Friday, November 8, 2013

Real Sex in Erotic Romance: A Guest Post by Cara McKenna




Please join me in welcoming RNFF's first romance author guest blogger: Cara McKenna, a smart woman who writes smart erotic romance


I do my best to write realistic sex in an escapist genre.

The sex in Romancelandia is pretty glorious, I have to say. Typically everyone gets an orgasm or three, heretofore virgins respond ardently, the requisite oversized romance-wangs are easily accommodated sans lube even in moments of the most spontaneous (and vigorous) boning, and the resulting fluids are mysterious absorbed into the ether, allowing everyone to fall into a clean and blissful post-coitus sleep. It's a fairly rare denizen of Romancelandia who shuffles lock-thighed to the bathroom to tidy up, lest she drip the spoils of her conquest on the bedroom carpet.

This is all awesome. It's fiction, after all, so why not make sex as perfect as possible? It'd save us all a lot of time, not needing to launder our long-suffering sex towels, or explain to our swarthy new lovers how exactly they might succeed in making us come.

Weirdly, perhaps, I love the more unglamorous, not-so-dignified, and sometimes inconvenient aspects of sex, so I put them on the page. My characters own lube. My heroines' clitorises are stimulated during intercourse. Lacy thongs are generally absent. Pubic hair is generally present. Foreskins occasionally make an appearance. Bladders must be emptied and bad breath mitigated before morning action can break out. Even carefully-planned three-ways get awkward and sometimes implode. Jaws grow weary during epic blow jobs and gag reflexes are triggered. Petite heroines get punched in their cervixes by overly-endowed heroes. Intercourse precedes oral on occasion, and so the taste of latex and condom lube is endured. There's lots of rug burn and slapping skin, and yes, those post-coital shuffles to the bathroom happen, or else nearby articles of jettisoned clothing become the casualties of clean-up.

When I was new to writing romance and got to the point where I noticed myself slipping these details in, I wondered if I'd gross my readers out, wither their excitement with all those granny panties and the rubbery aftertaste and the surprise of bottoming-out. But the delightful thing is, I've been told again and again by readers that they love those moments, the real stuff. It seems to strengthen their connection to the characters, seeing them living the less-glamorous realities.

I don't believe it's my duty to present realistic sex or anything like that. I do get clucky mother-hen fretful when imagining the younger generations (girls and boys alike) cobbling their sexual educations together exclusively through the lessons imparted by commercial pornography—coming away from those viewings expecting that hairless junk and hands-free female orgasms and insta-anal are exclusively what actual sex looks like, in the wild. That those things are expected, or required. I'm distressed, yes, but not so much that my tendency to write what I see as realistic sex crosses over into personal-mission territory. I write imperfect, messy, sometimes awkward sex because I think it's actually pretty fucking sexy.

I love the intimacy of a hero asking a heroine, "What do you need?" Or if you like it a bit rougher, the thrill of a pushy hero demanding this information. Or the confidence of a heroine coming out and naming those things without a prompt. What does she need to reach orgasm, and can he make that happen for her? Clitoral stimulation, a certain speed or position, to feel or to be treated a certain way, to be relaxed, to be ever so slightly frightened. I love a guy who knows that his possession of a hard cock is only going to take him so far, and who cares enough to ask for instructions, and is man enough to take them (and a sturdy enough flower that if the heroine needs to do these things for herself, his petals will not drop off in a fit of sad-penis feels). That man isn't threatened by the knowledge that his wang is not a magic meat wand whose mere attendance in the festivities is sufficient to get a woman off. I love that man!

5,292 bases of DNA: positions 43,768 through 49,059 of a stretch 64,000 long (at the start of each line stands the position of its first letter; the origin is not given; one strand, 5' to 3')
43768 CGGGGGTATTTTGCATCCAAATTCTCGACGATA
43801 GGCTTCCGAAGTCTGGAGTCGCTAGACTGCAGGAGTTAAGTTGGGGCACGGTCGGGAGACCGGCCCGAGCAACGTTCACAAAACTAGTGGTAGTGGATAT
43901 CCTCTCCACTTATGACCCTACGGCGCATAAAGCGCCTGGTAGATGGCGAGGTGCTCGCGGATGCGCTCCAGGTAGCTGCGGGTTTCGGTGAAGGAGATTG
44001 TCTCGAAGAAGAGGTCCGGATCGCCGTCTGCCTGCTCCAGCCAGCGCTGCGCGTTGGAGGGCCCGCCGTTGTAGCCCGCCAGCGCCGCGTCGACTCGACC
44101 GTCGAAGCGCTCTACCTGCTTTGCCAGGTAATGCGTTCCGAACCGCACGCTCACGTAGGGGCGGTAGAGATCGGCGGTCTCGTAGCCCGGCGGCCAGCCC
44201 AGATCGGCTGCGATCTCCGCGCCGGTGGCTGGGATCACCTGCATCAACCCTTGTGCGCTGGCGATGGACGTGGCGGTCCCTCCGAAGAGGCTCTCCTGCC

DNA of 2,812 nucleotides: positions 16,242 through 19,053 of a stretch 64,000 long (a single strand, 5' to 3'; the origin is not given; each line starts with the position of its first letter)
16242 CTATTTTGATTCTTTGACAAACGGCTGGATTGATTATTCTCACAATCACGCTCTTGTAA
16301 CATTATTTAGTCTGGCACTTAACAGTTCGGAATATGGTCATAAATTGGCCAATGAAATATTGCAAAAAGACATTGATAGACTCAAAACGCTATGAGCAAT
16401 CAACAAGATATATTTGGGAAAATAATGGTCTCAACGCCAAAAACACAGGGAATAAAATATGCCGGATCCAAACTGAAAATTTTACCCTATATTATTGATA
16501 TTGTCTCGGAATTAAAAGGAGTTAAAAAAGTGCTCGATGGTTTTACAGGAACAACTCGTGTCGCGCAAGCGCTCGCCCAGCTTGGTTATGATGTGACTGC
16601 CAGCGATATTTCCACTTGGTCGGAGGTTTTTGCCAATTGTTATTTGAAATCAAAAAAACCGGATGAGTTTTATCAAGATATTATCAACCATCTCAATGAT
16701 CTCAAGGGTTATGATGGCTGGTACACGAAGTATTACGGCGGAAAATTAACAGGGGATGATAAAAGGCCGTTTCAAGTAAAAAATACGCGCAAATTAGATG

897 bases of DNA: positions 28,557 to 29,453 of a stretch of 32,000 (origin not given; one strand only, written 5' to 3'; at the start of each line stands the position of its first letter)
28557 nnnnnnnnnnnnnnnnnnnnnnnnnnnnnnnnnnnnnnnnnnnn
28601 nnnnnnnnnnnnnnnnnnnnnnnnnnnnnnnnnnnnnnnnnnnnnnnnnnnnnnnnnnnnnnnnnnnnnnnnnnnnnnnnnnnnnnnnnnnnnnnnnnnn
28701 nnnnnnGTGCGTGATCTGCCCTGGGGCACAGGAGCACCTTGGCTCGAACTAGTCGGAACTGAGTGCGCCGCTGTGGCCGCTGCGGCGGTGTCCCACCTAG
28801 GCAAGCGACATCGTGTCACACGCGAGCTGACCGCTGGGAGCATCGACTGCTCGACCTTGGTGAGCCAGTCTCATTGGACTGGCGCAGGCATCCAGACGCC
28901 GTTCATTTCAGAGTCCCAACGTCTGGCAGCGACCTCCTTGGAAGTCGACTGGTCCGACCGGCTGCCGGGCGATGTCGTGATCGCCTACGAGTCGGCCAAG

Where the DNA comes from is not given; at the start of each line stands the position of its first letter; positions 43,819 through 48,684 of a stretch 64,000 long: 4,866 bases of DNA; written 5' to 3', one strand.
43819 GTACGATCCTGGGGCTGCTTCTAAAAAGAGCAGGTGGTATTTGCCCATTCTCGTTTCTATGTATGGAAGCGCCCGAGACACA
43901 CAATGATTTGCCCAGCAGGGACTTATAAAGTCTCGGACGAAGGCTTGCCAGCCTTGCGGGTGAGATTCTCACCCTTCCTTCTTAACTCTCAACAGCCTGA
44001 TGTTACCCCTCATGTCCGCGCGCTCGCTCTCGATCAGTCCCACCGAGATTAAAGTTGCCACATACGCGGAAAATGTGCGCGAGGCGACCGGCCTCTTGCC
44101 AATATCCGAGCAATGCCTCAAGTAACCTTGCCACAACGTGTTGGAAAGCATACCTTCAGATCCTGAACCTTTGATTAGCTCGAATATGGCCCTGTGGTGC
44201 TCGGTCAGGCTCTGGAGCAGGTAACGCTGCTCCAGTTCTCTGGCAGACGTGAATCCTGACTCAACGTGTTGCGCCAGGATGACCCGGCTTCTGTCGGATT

We all have idiosyncracies in bed—the highly personal particulars we need to have done or imagine or to hear or to say, to get there—and so should fictional characters. There are greedy areas of the body that require spoiling, and sometimes cagey ones that prefer to be left alone. The hero may need to be told about his cock, or a heroine to hear her lover's moans to get over the edge. Some might require perfect silence and concentration. Then there are the things we need to feel—pretty, big, overpowered, strong, dirty, safe, coerced, used, worshipped, angry, exposed, cherished, known. Needs that may reflect our out-of-bed personas, or confuse them, or outright contradict them. The things we crave the most but may also be the most afraid to come out and name.

So much of arousal and sex is wrapped up in power—the having of it, the taking of it, the surrendering of it. Conflict doesn't exit stage-right the second genitals get hauled out. Sex ushers in an entirely new landscape to navigate, hopefully one that enriches (or further complicates) every other dynamic the characters have been struggling with, before they dropped their pants. I think perhaps that's why I get a touch bored when romance sex is too perfect. It can buff the sharp edges right off a story, when actually it's barbs you need, to keep your attention snagged and your nerves fraying. Your readerly chair should be just slightly too hard, to keep you awake and just a little worried about the characters.

And I think showing imperfect, realistic sex can be powerful and effective for another reason. When a reader detects aspects of their own sexual reality in a work of fiction, it becomes easier to connect with the characters, and to imprint on them for a few hundred pages. The intimacy becomes something that one is not simply reading about, but recognizing. It brings the characters alive in a way that no artful purple description of the most crashy-wave Calgon-take-me-away orgasm ever could. Plus, as I wrote someplace, in some book or other, who masturbates over the memory of an orgasm? Very few of us. No matter how amazing the release might've been, it's the build-up we crave and revisit. The tension. And there's no tension to perfection. Perfect is pleasant. But awkward is hot.